Have you received a notice from your HOA stating that you have to paint the exterior of your home? Many homeowners’ in North County San Diego have gotten these letters stating they need to paint your home or be fined. A majority of these homes are less than 10 years old. How is it possible that the exterior paint is in such bad shape so quickly? The answer is that it’s not paint on their home, it’s “Color Coat.”
What is color coat and what is the difference from paint?In 1963 a company named Merlex created pigmented stucco called Color Coat. In the past 15 years builders have increased the use of this product. By using tinted stucco, the builder is able to speed up construction and cut costs by eliminating the step of painting the exterior of the home. From a builders perspective this is a great product. Using Color Coat is fast and cheap compared to traditional paint. The company states that by using their product, homeowners never have to paint again. If that is true, why are entire subdivisions being forced by the HOA to paint their homes? Color Coat stucco has to be mixed and applied in a very specific manner. Any slight divergence from instructions will result in product failure. Examples of these failures include, non-uniform suction of the base coat, color contamination, pigment migration, visible joint and scaffold marks, uneven drying of color coat, efflorescence, stains, cracking, blotchy or spotty color, delamination, and soft stucco. This look is mislabeled as “Old World, Aged or Tuscan.” Don’t be fooled by décor terminology. The construction industry calls this look “Poor Craftsmanship.”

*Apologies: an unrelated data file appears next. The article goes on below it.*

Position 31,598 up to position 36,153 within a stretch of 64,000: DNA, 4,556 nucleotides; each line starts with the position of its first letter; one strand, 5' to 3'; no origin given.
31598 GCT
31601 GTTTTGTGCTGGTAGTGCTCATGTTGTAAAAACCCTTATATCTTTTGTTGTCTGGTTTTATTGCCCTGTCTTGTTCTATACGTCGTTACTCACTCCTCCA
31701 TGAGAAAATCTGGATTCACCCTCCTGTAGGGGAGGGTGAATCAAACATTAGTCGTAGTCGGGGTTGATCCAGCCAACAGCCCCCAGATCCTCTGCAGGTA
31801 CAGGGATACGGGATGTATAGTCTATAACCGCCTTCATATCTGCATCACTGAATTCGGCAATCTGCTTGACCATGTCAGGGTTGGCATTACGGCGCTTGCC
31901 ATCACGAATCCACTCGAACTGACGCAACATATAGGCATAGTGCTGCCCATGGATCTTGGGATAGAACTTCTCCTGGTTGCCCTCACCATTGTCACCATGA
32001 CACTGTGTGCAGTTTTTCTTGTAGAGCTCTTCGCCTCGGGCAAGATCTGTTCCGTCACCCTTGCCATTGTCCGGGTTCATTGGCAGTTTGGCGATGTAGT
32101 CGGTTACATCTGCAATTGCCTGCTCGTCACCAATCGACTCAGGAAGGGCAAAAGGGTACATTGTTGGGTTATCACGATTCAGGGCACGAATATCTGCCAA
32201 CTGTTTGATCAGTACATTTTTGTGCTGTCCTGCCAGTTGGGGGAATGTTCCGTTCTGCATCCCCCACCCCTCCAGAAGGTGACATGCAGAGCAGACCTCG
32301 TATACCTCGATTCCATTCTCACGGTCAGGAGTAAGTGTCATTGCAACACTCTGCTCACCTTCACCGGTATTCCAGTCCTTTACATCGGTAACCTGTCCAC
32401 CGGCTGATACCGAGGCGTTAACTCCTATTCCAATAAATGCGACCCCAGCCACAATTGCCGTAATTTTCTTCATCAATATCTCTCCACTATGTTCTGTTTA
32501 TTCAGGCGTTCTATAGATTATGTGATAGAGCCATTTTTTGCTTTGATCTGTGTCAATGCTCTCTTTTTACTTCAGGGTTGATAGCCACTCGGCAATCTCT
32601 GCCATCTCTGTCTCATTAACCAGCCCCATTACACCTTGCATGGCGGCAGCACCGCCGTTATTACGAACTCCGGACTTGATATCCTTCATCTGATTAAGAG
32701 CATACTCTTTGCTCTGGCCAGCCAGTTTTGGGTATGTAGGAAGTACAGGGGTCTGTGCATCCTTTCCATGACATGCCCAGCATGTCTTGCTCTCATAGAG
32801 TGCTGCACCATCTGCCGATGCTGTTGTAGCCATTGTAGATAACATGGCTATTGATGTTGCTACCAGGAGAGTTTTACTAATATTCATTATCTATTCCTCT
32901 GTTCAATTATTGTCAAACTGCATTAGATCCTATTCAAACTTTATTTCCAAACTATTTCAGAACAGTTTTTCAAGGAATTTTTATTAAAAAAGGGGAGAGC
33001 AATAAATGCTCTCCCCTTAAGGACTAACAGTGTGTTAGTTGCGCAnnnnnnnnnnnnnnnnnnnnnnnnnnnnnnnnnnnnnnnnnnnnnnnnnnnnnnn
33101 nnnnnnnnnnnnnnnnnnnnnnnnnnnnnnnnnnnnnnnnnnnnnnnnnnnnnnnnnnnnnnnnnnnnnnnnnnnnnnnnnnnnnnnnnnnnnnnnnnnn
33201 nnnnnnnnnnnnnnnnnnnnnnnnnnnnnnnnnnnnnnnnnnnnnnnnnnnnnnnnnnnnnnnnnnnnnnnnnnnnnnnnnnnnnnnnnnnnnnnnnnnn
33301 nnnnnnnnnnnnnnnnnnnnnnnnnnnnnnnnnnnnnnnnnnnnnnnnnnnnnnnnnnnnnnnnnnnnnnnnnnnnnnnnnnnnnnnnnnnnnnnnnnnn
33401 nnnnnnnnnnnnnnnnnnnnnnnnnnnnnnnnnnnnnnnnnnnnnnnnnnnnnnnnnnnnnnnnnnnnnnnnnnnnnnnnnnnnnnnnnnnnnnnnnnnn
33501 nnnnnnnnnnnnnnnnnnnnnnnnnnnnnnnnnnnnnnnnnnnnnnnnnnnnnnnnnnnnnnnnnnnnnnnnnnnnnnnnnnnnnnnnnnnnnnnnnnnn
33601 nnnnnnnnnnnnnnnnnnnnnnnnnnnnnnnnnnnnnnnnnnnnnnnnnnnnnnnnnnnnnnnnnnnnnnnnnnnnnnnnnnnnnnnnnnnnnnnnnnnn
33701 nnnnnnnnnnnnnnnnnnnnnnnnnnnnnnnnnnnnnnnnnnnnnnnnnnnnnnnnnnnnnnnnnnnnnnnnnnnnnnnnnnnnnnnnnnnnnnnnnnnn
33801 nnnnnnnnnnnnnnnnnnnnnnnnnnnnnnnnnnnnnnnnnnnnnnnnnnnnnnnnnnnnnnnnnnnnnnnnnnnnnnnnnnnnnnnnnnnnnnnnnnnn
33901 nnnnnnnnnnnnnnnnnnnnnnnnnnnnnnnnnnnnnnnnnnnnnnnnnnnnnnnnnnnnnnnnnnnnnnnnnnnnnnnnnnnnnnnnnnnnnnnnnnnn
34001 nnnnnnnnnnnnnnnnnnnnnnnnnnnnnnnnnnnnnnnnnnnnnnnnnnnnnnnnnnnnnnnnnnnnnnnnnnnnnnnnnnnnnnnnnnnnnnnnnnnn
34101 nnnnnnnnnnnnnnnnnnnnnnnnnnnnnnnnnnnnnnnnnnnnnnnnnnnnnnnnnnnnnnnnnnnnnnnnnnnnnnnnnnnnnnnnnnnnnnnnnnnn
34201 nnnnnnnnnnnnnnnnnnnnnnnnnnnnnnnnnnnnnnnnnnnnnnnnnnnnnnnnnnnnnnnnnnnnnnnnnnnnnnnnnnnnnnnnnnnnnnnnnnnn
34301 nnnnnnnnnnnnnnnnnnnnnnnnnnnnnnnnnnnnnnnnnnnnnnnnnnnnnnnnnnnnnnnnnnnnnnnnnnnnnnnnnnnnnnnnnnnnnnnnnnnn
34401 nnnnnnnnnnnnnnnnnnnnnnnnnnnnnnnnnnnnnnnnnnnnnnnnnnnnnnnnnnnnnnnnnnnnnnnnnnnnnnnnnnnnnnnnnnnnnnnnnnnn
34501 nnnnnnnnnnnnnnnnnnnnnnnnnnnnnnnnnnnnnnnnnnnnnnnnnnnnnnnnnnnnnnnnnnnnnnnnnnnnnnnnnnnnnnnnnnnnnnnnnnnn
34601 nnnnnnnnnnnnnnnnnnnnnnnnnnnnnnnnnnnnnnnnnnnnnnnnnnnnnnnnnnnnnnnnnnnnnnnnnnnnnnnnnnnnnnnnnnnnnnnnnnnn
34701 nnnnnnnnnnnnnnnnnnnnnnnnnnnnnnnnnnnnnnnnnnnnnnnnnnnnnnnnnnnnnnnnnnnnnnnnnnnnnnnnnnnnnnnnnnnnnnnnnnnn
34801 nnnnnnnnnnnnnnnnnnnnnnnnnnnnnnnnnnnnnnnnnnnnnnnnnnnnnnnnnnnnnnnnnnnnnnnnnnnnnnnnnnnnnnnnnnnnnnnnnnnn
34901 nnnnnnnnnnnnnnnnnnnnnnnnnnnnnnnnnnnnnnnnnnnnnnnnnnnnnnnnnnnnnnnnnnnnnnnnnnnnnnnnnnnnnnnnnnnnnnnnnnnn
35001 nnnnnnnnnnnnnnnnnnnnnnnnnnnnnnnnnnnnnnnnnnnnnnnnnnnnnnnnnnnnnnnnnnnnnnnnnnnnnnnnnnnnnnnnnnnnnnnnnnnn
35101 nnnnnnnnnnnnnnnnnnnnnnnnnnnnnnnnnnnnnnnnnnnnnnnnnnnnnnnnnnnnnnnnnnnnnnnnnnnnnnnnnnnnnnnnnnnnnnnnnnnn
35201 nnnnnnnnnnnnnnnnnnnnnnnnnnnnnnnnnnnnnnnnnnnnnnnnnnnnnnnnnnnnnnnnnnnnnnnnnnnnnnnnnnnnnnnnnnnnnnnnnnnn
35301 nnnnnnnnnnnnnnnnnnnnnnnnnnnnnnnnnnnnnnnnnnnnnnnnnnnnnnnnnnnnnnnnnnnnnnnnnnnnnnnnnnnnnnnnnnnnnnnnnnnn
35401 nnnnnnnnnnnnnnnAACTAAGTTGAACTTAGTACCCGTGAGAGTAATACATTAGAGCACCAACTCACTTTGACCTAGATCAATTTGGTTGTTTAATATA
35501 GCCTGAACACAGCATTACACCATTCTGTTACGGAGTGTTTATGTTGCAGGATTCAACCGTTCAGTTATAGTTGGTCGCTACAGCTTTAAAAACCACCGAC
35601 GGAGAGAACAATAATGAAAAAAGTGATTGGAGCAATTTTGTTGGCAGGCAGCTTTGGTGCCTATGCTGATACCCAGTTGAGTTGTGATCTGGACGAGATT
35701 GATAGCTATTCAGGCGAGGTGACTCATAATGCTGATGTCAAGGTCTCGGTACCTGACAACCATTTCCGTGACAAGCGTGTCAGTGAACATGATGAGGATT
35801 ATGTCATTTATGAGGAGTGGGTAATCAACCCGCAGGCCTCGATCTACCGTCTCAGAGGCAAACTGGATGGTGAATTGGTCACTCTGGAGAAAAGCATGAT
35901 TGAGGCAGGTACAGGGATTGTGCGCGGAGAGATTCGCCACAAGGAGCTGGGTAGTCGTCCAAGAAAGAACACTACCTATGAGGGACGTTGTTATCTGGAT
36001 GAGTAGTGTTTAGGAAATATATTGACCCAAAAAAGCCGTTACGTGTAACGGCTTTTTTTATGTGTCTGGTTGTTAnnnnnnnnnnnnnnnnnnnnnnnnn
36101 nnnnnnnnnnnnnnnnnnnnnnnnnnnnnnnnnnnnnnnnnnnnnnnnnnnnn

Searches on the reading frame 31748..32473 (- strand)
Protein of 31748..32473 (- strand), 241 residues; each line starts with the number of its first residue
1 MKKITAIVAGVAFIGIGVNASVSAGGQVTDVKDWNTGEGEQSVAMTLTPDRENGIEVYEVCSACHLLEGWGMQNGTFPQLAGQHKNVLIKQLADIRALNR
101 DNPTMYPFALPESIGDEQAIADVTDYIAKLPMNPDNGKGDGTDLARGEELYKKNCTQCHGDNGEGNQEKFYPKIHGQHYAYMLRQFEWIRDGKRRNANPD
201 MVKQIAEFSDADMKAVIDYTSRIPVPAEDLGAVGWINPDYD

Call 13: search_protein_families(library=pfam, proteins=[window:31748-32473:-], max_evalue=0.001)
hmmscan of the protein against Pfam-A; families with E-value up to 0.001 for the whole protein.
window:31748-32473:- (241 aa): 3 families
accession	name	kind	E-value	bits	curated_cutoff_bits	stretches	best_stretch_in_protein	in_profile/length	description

Variables that cause failure
- Substrate density: WHEN APPLYING COLOR COAT TO DIFFERENT SECTIONS OF THE HOME, EACH AREA WILL NOT MATCH BECAUSE VARIED MIXTURES OF THE PRODUCT. If the substrate density varies, the color coat finish will vary in intensity. Set times, water mixing ratio affect consistency.
- Color coat hydration: (i.e. weather) DEPENDING ON THE WEATHER AT THE TIME OF APPLICATION, VARYING MOISTER ABSORTION WILL OCCUR RESULTING IN DISOLORATION, BLOTCHINESS AND STREAKING. The color coat uses available moisture to cure. The same stucco may take on a different color in a very humid environment than in a dry area.
- Application technique: MANY TIMES MORE THAN ONE PERSON APLLIES THE STUCCO. THE APPLICATION STYLE MAY NOT BE SIMILAR. ONE PERSON MAY APPLY THE PRODUCT THICKER OR THEIR APPLICATION PATTERN MAY DIFFER. The applicator can influence the final color of the stucco assemble through application method, choice of tools, etc.
Color Coat vs. Paint in a Coastal EnvironmentThese permanent coatings are thick and they don't "breathe", so to speak. This becomes a huge issue when applied to wood siding particularly. Trapped moister can result in internal structure wood rot. If a house does not have an interior vapor barrier, warm moist air migrates through the walls causing discoloration and moister pockets. It’s also common for entire sections of stucco to simply fall off. Because the material used for color coating is a Portland cement-based substance, it is porous. Once dry, it is able to actually absorb water, wreaking havoc on the finish and potentially peeling off the original stucco. In addition to water absorption, the porous surface is also subject to penetrating stains that will have to be recoated to hide. It is imperative for coastal San Diego homes to have finish coat that allows ventilation. Latex paints will allow the transmission of water vapor. Developing mold is less likely when using exterior paint as opposed to tinted stucco.